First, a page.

Busy time for crop insurers
This is crunch time for area crop insurance agents. March 15 is the deadline for purchasing or modifying crop insurance for most spring-planted crops. To meet the deadline, crop insurance agents will be working long days and nights. "It gets pret...
This is crunch time for area crop insurance agents.
March 15 is the deadline for purchasing or modifying crop insurance for most spring-planted crops. To meet the deadline, crop insurance agents will be working long days and nights.
"It gets pretty chaotic," says Dan Weber, a Casselton, N.D., insurance agent.
Crop insurance agents, working with their clients who farm, have a narrow window in which to make important decisions about insuring 2013 crops.
In early March, the U.S. Department of Agriculture's Risk Management Agency released the prices at which area farmers can insure most of their 2013 crops under federally subsidized revenue and yield production policies.
The crop insurance prices are based on market prices in February. Typically, farmers wait until the prices are announced before they begin making their final decisions on 2013 crop insurance.
Here are the 2013 prices in the Upper Midwest for the region's three major crops.
•Corn -- $5.65 per bushel, down from $5.68 per bushel a year ago. The record price was $6.01 per bushel in 2011, says Andy Swenson, North Dakota State University Extension Service farm management specialist.
Corn prices dipped in the second half of February this year, which brought down the 2013 crop insurance price for corn, Weber says.
•Wheat -- $8.44 per bushel, up from $7.84 per bushel a year ago. The record price was $11.11 per bushel in 2008, Swenson says.
•Soybeans -- $12.87 per bushel, up from $12.55 per bushel a year ago. The record price was $13.49 in 2011, Swenson says.
The 2013 prices for corn, wheat and soybeans are all the third-highest on record, Swenson says.
The prices are high enough to provide a relatively strong safety net for producers, although rising expenses have weakened the safety net somewhat, he says.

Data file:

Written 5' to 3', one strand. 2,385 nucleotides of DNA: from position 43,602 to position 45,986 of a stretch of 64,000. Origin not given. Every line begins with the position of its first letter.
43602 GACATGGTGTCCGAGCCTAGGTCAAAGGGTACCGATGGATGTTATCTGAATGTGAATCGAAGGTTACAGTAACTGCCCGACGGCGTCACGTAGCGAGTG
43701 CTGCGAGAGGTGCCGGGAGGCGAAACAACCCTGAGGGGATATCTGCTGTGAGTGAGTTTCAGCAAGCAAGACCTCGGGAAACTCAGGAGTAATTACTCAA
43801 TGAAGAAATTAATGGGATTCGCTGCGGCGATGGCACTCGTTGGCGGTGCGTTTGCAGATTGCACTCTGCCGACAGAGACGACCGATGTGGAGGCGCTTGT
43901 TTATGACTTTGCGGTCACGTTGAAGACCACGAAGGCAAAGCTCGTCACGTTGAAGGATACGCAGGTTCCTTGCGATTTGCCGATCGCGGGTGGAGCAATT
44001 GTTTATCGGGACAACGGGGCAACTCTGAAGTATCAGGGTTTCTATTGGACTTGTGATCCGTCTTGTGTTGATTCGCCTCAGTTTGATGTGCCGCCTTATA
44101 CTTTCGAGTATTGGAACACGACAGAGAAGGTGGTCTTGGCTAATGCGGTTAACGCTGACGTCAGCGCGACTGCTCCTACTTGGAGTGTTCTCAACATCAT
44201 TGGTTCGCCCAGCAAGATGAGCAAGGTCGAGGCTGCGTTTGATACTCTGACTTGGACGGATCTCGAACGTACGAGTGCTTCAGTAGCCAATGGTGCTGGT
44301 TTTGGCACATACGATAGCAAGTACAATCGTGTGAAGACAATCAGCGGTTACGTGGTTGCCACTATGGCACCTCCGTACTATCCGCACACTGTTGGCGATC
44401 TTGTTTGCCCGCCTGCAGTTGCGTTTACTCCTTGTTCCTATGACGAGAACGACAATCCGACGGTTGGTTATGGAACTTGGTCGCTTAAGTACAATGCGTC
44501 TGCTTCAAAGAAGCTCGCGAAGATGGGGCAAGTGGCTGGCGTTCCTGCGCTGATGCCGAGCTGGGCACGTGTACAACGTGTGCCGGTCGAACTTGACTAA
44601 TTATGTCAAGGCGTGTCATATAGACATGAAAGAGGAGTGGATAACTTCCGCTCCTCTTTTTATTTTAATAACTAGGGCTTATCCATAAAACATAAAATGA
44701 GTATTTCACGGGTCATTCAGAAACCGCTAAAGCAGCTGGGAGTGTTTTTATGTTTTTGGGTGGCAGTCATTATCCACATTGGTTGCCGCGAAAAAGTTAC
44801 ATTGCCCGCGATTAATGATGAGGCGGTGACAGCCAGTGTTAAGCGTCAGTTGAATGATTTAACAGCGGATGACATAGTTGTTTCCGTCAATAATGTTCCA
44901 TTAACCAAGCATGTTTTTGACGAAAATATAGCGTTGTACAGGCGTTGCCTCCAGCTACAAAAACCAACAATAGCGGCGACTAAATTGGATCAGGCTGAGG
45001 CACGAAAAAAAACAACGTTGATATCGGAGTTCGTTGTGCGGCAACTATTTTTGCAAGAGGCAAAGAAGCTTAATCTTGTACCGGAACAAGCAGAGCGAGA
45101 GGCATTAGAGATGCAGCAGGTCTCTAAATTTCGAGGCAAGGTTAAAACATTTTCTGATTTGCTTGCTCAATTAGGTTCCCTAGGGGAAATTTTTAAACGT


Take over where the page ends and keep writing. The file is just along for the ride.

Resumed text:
Sooner is better
Weber says he understands why farmers wait as long as possible to finalize their crop insurance decisions.
Nonetheless, the first two weeks of March are hectic for crop insurance agents, says Steve Becher, executive director of the Professional Insurance Agents of North Dakota.
Agents "are burning the candle at both ends. But there are only so many hours in the day," he says.
Becher advises ag producers to begin working with their agents as soon as possible.
Crop insurance can be complex, but agents generally have a good understanding of what's involved, Swenson says.
"You should hunker down with your agent," Swenson advises farmers.
In general, crop insurance is a valuable risk management tool that farmers should consider using, he says.
At one time, ag producers generally insured 65 percent of their crop. Their rate has risen to 70 to 75 percent, as farmers increasingly recognize that crop insurance helps them manage risk, Swenson says.
Websites of interest
Crop insurance prices for 2013 can be found on RMA the website:
The University of Illinois FarmDoc website is a good source of information on crop insurance products, according to Kent Thiesse, farm manage- ment analyst and vice president of MinnStar Bank in Lake Crystal, Minn.
More information: www.farmdoc.illinois.edu/cropins/index.asp .